The latest Europe debt-crisis action is pretty substantive, on a couple fronts. I'll get to that in a minute, but first it's worth pausing to look at a graphic from a new BIS report (PDF).
The graph shows lending between banks in different countries. It looks like a web made by an insane spider, which is precisely the point: Banks in the U.S. and Europe are connected by a dense web of interbank lending.
European banks hold a lot of European government bonds. So if one of the larger troubled EU countries (Spain or Italy) can't pay its debt, that could trigger problems throughout the European banking sector. And, as this graph shows, trouble for European banks could mean trouble for U.S. banks.
The latest from Europe:
1. For months now, there's been a sense that the EU could manage the fiscal troubles in Greece, Ireland and Portugal. The big worry was Spain, which has an economy that's bigger than the economies of the other three countries combined. But in the past few days, there have been new worries about Italy, which has an economy even bigger than Spain's. The spread between Italian and German government debt hit a euro-era high on Friday. And EU leaders are meeting today in part to try to figure out what to do about Italy, Reuters reports.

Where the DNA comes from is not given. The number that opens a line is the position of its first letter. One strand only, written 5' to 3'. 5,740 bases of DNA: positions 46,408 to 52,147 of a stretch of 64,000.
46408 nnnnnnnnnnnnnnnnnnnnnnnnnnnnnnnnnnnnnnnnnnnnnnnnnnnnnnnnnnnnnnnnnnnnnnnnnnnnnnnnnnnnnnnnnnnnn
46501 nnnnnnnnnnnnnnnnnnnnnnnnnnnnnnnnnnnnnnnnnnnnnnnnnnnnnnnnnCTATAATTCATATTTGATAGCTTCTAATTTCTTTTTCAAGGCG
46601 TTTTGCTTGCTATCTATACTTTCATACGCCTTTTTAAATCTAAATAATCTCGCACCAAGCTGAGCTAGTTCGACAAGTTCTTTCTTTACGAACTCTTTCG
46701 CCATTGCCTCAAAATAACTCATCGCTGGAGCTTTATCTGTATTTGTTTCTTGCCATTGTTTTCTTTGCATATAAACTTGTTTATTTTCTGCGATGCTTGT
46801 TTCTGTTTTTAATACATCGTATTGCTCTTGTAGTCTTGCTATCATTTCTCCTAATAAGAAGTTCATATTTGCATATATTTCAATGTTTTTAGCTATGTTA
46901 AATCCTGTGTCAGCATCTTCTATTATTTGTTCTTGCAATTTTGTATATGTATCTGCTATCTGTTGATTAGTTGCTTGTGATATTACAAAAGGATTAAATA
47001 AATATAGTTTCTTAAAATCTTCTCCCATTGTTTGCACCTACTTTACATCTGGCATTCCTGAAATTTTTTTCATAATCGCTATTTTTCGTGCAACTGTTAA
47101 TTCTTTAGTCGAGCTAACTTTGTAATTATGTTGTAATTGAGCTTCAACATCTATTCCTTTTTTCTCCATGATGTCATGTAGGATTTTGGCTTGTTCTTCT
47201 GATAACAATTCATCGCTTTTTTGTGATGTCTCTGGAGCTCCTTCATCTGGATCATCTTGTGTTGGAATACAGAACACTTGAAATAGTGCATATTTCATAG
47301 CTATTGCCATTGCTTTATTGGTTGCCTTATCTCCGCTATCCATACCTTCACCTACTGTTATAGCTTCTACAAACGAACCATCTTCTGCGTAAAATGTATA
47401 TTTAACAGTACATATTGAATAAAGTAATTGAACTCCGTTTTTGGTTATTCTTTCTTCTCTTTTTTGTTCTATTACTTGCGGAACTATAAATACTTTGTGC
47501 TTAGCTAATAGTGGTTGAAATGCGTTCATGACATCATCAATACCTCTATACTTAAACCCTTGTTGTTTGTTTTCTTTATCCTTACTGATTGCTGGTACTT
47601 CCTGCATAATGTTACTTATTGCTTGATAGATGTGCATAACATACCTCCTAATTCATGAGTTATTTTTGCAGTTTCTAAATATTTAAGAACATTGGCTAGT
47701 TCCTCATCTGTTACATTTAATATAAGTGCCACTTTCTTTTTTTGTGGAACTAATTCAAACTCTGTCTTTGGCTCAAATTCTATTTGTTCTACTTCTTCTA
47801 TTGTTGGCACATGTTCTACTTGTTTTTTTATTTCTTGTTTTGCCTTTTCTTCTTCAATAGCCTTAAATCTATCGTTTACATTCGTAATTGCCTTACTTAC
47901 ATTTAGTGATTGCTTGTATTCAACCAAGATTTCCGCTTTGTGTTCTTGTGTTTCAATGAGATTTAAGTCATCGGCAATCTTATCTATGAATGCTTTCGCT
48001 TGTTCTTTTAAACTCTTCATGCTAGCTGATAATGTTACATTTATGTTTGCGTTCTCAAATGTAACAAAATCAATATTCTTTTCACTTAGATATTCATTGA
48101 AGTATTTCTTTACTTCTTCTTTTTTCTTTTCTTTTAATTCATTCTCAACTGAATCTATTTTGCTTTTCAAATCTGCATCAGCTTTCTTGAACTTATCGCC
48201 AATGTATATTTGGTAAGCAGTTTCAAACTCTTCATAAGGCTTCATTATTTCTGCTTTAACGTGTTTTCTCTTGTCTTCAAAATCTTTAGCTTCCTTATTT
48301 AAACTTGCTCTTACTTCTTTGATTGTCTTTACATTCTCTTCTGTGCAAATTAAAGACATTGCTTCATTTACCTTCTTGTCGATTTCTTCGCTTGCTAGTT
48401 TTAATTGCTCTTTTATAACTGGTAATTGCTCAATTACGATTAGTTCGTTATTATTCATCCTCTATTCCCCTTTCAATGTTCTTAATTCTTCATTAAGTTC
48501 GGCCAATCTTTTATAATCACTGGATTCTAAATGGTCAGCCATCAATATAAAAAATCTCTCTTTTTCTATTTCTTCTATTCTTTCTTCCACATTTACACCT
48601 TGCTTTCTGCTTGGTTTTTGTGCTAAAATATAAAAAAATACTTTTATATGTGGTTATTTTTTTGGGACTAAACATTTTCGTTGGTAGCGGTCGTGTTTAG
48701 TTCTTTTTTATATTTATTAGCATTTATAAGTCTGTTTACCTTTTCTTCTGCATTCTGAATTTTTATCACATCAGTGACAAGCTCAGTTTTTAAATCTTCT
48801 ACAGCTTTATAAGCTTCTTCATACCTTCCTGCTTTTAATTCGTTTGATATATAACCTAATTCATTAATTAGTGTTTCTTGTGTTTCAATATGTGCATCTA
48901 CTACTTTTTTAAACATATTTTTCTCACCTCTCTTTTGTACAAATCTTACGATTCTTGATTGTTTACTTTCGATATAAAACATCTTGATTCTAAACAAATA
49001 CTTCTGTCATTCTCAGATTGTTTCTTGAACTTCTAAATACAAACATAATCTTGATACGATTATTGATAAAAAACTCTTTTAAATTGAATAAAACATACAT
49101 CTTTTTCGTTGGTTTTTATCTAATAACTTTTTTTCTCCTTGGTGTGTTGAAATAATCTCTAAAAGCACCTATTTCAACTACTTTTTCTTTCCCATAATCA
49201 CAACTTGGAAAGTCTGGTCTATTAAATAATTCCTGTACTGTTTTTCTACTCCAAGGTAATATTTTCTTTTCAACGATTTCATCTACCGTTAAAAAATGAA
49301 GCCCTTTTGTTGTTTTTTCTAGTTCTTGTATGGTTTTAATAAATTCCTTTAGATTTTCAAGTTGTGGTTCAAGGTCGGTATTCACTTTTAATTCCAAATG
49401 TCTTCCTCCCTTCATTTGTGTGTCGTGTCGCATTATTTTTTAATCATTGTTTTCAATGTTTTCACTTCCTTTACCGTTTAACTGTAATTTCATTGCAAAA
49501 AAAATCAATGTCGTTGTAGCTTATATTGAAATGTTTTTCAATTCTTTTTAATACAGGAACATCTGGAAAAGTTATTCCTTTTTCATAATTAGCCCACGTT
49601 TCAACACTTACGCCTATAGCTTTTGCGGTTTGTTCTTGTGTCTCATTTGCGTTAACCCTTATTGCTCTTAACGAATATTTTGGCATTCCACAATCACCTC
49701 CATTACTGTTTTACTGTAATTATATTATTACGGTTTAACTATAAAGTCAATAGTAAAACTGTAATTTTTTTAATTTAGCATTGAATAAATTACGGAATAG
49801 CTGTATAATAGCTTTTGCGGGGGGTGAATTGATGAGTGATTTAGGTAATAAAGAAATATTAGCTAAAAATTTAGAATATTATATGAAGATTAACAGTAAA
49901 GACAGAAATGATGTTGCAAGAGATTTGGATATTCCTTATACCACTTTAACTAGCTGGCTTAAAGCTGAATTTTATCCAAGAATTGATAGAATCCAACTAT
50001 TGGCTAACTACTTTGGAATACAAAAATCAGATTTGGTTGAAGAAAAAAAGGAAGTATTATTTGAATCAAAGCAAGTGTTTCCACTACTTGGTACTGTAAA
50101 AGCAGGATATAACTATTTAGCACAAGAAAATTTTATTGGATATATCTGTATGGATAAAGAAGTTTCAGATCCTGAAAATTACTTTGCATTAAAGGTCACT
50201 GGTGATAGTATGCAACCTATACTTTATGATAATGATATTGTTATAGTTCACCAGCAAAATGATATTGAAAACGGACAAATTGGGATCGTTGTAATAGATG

2. Up until now, the Greek bailout has been a series of loans — piling debt on top of debt — predicated on the idea that Greece just needs more time. But, the FT reports, European leaders finally seem to be accepting that Greece won't ever be able to pay off its debts, and are now looking to ways to reduce the country's debt.
Hat Tip: Business Insider